To serve as a symbol of unity, strength and wisdom, the 16th President Abraham Lincoln is honored with this memorial featuring a statue seated below the inscription, "In this temple, as in the hearts of the people for whom he saved the Union, the memory of Abraham Lincoln is enshrined forever." Completed 57 years after his assassination, the Greek Doric temple was also the site for Rev. Martin Luther King Jr.'s iconic "I Have a Dream" speech delivered during the March on Washington for Jobs and Freedom rally in 1963. While the site is impressive during the day, the view will take your breathe away at night. METRO: Smithsonian
Recommended for Free Things to Do because: In a district full of memorials, this is the one to visit if you have limited touring time.
Gina's expert tip: Look on the outside of the memorial to see the names of the 36 states in the Union at the time of Lincoln's death.
The Hope Diamond? Check. Paintings by Claude Money and Pablo Picasso? Check. Dorothy's ruby slippers from 'The Wizard of Oz'? Check. Flags carried to the moon and back? Check. A massive collection of historical items from across the globe can be found in Washington, D.C. thanks to the Smithsonian Institution. Made up of 19 separate museums, it is the world's largest museum complex. Nearly all the museums and exhibits are free. The Air & Space, American History, and Natural History are the favorites among tourists so expect large crowds. Others such as the American Art, American Indian and National Portrait Gallery should not be missed. Metro: Smithsonian or L'Enfant Plaza (for the museums and galleries on or near the National Mall).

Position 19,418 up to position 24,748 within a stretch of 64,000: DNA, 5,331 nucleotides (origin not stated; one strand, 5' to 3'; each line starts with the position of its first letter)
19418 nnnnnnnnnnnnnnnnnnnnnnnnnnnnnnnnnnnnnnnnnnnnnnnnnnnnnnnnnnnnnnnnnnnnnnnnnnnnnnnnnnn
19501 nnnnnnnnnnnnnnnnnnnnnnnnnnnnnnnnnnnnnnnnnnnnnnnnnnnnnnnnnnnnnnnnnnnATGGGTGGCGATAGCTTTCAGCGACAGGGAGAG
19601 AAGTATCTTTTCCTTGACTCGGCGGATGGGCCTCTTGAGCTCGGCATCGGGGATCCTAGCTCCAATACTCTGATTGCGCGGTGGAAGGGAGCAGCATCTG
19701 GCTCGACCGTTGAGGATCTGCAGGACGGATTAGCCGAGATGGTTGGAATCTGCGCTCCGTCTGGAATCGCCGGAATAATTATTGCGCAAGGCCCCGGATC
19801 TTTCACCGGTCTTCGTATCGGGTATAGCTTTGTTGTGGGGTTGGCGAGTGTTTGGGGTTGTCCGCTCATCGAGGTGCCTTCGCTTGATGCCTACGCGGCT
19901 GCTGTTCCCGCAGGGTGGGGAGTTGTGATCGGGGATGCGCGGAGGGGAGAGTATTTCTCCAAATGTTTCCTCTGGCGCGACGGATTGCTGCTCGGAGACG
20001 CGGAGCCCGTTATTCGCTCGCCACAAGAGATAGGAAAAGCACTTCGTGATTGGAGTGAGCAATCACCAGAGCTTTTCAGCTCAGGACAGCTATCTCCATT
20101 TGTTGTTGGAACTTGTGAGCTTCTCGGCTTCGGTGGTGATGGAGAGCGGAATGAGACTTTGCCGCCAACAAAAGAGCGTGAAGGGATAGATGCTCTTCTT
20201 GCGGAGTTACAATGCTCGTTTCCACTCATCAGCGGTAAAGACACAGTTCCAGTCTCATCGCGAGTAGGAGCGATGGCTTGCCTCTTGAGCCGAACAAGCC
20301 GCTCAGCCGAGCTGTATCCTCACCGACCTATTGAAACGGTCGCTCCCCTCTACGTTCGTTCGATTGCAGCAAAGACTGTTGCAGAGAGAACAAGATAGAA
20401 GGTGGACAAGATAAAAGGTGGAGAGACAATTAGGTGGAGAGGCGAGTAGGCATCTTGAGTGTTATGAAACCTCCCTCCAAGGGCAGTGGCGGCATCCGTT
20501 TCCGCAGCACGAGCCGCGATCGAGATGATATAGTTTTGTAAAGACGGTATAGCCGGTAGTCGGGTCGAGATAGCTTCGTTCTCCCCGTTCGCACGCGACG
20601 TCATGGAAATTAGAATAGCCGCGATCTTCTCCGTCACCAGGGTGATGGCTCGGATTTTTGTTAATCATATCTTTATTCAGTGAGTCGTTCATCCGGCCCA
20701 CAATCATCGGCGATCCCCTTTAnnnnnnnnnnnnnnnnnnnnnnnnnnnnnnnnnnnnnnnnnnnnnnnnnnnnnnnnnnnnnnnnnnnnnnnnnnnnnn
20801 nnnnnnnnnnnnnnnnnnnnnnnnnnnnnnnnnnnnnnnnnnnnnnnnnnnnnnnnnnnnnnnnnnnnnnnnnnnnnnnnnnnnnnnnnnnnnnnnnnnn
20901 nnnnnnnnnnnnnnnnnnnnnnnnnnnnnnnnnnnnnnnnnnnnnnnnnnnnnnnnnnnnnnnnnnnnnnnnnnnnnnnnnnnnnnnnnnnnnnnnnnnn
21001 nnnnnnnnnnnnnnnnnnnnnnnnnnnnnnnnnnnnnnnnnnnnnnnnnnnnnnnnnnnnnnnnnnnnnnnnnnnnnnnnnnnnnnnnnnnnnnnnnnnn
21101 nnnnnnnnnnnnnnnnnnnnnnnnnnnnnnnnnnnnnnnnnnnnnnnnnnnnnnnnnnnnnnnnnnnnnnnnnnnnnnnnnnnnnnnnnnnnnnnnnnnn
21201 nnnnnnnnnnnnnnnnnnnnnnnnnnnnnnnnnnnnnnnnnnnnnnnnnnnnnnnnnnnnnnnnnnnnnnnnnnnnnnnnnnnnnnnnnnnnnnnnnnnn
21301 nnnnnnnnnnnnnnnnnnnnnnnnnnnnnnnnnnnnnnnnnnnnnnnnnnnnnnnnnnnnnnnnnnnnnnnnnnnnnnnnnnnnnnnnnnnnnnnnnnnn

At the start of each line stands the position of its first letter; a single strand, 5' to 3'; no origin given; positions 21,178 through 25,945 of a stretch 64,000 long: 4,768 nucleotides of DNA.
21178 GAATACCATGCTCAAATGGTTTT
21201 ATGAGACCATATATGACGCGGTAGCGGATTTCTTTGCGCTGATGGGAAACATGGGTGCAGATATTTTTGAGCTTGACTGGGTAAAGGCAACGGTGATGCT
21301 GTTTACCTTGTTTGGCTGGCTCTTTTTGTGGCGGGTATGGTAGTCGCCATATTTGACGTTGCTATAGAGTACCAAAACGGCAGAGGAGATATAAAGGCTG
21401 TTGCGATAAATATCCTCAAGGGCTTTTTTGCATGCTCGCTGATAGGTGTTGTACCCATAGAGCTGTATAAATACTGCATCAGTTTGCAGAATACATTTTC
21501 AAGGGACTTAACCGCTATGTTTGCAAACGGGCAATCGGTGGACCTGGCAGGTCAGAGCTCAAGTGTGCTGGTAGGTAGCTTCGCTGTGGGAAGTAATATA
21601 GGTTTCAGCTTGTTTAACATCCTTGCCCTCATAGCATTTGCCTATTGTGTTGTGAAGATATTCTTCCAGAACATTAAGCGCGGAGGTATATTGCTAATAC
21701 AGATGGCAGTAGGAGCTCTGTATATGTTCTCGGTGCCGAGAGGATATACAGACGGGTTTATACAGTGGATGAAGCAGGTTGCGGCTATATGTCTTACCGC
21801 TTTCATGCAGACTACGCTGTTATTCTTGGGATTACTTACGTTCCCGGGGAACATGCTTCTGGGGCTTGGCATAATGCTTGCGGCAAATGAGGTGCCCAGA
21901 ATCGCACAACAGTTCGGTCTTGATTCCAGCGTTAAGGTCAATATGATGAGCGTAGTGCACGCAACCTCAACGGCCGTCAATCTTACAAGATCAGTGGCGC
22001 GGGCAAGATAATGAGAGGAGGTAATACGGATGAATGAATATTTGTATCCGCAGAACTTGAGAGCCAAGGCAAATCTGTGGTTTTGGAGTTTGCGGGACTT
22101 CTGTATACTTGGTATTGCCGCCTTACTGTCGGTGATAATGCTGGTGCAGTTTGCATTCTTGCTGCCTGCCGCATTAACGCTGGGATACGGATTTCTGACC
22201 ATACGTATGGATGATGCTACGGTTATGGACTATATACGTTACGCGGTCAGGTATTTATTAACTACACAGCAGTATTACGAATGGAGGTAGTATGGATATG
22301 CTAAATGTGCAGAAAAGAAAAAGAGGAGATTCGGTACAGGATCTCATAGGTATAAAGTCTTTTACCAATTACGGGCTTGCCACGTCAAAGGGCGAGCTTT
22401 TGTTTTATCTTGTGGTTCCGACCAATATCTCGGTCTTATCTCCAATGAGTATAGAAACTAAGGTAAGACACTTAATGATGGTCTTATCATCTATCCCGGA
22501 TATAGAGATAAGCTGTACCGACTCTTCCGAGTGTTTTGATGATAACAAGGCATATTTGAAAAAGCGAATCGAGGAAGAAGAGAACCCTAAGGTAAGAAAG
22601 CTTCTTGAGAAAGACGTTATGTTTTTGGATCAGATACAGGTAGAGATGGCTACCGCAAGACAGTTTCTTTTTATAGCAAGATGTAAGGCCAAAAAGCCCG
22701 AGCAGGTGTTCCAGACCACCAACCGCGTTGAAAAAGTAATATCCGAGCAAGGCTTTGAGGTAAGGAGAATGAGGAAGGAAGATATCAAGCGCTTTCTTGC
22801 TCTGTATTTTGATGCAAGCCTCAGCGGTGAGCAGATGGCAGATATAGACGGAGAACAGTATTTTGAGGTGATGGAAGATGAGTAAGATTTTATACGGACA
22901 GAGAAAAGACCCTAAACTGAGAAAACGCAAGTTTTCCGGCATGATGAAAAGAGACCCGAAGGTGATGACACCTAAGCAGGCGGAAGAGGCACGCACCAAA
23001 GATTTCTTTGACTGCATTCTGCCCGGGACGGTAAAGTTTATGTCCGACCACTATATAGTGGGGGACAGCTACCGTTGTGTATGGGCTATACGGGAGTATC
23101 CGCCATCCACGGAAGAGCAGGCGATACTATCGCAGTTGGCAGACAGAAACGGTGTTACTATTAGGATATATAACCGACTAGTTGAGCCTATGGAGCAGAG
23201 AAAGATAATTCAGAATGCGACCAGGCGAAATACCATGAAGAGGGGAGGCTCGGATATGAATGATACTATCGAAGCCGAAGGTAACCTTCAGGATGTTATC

Recommended for Free Things to Do because: An enviable collection of priceless artifacts all found in museums within walking distance.
Gina's expert tip: Try and go to the popular Smithsonian museums early and hit the other must-see buildings during mid- to late-day.
Given its name by President Teddy Roosevelt, The White House boasts 132 rooms, 35 bathrooms and six levels in the residence. The 55,000-square-foot home has served as a safe harbor for U.S. Presidents since 1800 and welcomed leaders and dignitaries from around the world. Decisions on World Wars, crises and ground breaking policies have all taken place behind these walls. While it is famously missing its cornerstone, the historic site also features a tennis court, jogging track, swimming pool, movie theater, billiard room and bowling alley. White is a tough color to keep clean and it takes 570 gallons of paint to cover the outside walls. METRO: Federal Triangle or Metro Center
Recommended for Free Things to Do because: No trip to the nation's capital is complete without a visit to this famous house.
Gina's expert tip: Tickets are in short supply so book as far in advance as possible.